Eosinophilic esophagitis (EoE) is a chronic immune system disease. It has been identified only in the past two decades, but is now considered a major cause of esophageal disorder in both pediatric and adult population. The current proposal is the extension of our studies that provided novel findings including the role of IL-15 responsive iNKT cells, significance of IL-18 in IL-15 induced esophageal eosinophilia, the chemoattractant role of nerve cells derived neuropeptide VIP in EoE, and most importantly we reported a critical role IL-18 to transform IL-5 generated nave eosinophils to CD274 expressed pathogenic eosinophils. The proposed extended studies will now establish the physiological role of IL-18 and VIP in eosinophils and mast cells accumulation and degranulation in and beyond the epithelial mucosa that promotes esophageal functional abnormalities including motility dysfunction in chronic EoE. The mechanisms driving the eosinophil and mast cell accumulation, activation and degranulation in the muscular mucosa is yet not fully understood. Notably, no evidence indicates that muscle or neuronal cells are the sources of eotaxin-1, -2 or -3. Even after a decade of reported highly induced eotaxin-3 and its correlation with esophageal eosinophilia, yet the direct physiological significance of eotaxin--3 is not established in EoE. Therefore, it is critical to understand the role of tissue specific IL-18 induction and the mechanisms operational in the trafficking and accumulation of IL-18 transformed pathogenic eosinophils and mast cells in and beyond the epithelial mucosa. Our reports indicates that eosinophils and mast cells accumulation promotes epithelial, subepithelial and muscular mucosa fibrosis, muscle cell hyperplasia and esophageal functional abnormalities in human EoE. Most recently, we reported that eosinophils accumulate adjacent to nerve cells and neuroendocrine cell-derived vasoactive intestinal peptide has a chemoattractant role for eosinophils similar to the eotaxin(s). In addition, most recently both in vitro and in vivo, we showed that VIP receptor antagonist restrict eosinophils motility. Therefore, our extended grant studies will test the hypotheses that IL-18 and a neuroendocrine cell-derived chemoattractant vasoactive intestinal peptide is critical for the maturation, activation, and accumulation of eosinophils and mast cells in each segment of the esophagus and are the key for the development of fibrosis associated strictures and motility dysfunction. Accordingly, we propose three specific aims to establish the mechanistic pathways involved in IL-18-driven eosinophil and mast cell maturation, activation, and degranulation in each segment of the esophageal mucosa (AIM I); tissue-specific IL-18 induction is critical in promoting EoE pathogenesis (AIM II) and lastly, establish the role of neuroendocrine cell-derived vasoactive intestinal peptide in eosinophil and mast cell accumulation and degranulation within the muscular mucosa that promote esophageal functional abnormalities including stricture development and motility dysfunction in EoE (Aim III).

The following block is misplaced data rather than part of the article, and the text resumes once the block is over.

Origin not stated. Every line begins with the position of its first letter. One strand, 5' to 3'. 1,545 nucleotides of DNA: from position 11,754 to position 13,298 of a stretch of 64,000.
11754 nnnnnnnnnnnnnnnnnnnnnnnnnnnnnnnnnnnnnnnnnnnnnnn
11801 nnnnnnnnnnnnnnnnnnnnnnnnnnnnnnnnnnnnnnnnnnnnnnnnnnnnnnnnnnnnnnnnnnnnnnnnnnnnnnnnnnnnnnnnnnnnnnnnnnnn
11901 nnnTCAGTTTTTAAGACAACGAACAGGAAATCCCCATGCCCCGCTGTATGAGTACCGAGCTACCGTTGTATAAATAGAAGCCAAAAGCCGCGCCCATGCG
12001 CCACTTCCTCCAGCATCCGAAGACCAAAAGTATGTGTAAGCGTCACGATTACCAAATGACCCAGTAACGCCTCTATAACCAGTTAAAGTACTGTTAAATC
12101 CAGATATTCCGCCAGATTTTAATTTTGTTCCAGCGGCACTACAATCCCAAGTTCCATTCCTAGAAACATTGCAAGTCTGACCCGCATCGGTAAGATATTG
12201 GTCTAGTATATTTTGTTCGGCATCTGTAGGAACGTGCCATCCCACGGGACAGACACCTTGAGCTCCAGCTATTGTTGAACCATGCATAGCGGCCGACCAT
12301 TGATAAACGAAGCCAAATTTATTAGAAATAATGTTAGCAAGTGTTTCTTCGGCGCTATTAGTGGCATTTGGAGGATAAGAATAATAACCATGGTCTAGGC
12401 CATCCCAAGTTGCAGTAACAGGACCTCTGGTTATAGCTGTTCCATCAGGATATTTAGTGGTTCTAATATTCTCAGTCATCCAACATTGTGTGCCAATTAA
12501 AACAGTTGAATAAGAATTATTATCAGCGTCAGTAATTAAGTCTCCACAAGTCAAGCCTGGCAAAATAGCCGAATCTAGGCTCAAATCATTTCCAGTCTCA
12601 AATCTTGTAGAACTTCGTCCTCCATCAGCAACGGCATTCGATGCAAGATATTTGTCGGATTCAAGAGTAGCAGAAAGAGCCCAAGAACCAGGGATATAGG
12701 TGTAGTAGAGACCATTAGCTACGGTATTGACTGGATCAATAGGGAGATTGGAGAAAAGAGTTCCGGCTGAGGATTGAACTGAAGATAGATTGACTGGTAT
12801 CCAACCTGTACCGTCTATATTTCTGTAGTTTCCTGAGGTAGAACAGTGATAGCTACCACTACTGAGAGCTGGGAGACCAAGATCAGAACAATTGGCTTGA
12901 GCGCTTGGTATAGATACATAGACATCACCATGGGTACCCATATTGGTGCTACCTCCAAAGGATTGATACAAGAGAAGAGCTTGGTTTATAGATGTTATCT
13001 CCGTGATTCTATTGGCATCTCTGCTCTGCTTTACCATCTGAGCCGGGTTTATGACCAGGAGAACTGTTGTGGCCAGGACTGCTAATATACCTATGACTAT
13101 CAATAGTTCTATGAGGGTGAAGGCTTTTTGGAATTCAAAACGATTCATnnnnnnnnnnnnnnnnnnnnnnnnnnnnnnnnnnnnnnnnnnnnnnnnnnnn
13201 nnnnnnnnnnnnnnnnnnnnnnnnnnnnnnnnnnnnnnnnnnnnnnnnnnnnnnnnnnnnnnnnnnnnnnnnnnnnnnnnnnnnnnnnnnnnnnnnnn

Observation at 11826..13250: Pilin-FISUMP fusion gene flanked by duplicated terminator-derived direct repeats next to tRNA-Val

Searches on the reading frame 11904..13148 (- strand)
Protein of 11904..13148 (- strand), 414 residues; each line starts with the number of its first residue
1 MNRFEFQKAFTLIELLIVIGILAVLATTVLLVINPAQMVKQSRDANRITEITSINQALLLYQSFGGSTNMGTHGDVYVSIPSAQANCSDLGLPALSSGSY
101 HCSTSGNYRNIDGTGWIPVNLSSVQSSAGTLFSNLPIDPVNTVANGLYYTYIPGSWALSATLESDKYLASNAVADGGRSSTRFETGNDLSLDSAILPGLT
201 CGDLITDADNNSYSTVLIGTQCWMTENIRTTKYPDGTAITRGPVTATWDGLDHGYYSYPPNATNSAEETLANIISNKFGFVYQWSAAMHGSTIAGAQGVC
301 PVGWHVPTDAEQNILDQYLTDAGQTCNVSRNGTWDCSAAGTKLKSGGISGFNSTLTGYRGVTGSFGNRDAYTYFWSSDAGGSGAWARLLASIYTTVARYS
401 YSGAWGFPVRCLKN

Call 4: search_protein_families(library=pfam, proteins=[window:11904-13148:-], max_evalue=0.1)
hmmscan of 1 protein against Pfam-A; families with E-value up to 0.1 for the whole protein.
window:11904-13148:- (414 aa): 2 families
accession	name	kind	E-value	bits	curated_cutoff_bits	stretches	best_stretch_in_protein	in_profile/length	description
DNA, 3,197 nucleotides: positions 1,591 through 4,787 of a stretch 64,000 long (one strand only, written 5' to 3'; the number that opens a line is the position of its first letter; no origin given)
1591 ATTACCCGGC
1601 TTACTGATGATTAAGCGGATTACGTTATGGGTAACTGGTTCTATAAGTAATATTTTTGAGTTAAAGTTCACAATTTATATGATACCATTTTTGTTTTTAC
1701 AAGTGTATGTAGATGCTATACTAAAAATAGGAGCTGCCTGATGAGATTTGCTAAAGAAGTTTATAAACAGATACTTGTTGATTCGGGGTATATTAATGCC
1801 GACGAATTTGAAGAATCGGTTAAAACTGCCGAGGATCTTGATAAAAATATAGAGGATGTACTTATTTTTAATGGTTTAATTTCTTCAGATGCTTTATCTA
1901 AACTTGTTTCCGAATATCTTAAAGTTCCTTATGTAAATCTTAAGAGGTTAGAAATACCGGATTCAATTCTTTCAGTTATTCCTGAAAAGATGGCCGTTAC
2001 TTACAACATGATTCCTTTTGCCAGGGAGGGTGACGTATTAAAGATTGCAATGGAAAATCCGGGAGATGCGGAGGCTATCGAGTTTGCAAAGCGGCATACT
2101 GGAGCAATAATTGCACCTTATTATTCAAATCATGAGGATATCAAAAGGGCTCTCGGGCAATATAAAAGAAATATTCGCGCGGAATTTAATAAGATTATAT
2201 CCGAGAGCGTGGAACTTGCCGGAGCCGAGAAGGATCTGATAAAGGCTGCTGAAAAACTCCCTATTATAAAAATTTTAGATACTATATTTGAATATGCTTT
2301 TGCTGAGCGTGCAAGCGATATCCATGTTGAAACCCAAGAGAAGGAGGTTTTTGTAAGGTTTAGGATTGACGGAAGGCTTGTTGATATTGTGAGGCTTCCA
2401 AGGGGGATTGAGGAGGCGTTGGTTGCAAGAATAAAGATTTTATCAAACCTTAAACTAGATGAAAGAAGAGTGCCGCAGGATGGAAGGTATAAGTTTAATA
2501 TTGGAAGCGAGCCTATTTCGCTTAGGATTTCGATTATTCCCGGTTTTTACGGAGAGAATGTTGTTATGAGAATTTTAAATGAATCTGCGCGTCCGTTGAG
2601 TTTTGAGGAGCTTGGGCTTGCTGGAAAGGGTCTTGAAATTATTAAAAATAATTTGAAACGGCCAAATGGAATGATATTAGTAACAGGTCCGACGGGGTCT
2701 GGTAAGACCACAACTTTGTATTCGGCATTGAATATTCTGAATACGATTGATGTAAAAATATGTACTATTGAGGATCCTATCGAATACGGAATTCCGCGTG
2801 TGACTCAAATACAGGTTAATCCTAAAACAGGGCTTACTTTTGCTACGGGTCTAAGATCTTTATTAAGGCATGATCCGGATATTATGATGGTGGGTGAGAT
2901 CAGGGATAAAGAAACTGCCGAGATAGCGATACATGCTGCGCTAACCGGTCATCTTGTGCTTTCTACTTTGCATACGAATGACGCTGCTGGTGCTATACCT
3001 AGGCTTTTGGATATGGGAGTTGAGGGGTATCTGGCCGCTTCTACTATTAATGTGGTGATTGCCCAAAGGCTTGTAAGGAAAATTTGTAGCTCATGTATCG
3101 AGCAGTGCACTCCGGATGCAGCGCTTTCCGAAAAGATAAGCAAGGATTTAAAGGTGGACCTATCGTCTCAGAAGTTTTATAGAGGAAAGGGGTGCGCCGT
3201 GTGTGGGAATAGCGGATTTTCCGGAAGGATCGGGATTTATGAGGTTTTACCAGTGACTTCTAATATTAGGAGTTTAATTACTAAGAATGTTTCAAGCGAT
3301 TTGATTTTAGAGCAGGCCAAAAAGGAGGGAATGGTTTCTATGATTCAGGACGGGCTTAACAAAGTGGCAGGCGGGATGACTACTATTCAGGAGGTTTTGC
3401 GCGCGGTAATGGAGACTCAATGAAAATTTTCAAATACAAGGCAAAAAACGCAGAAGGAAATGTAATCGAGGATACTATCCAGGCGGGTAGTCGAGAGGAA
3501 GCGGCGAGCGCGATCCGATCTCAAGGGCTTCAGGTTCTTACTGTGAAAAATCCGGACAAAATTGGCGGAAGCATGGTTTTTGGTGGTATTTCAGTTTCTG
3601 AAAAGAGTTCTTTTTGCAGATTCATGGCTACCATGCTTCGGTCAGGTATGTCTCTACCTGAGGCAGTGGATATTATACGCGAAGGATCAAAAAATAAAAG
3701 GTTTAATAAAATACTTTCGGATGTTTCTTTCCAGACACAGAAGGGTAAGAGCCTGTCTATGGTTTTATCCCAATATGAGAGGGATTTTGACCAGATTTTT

Eosinophilic esophagitis (EoE) is a chronic allergic disease of increasing prevalence and has approximate expenditure ranged from $500 million to $1.4 billion/year in the United States. Even after more than two decades of extensive research on EoE, still, the mechanism of eosinophils and mast cells maturation, activation, degranulation and accumulation in the in and muscular mucosa that promotes esophageal functional abnormalities is not understood. This extended grant proposal will establish the significance and interaction of IL-18 and nerve cells derived neuropeptide in eosinophils and mast cells-induced EoE pathogenesis, including esophageal functional abnormalities like, the development of stricture and motility dysfunction.
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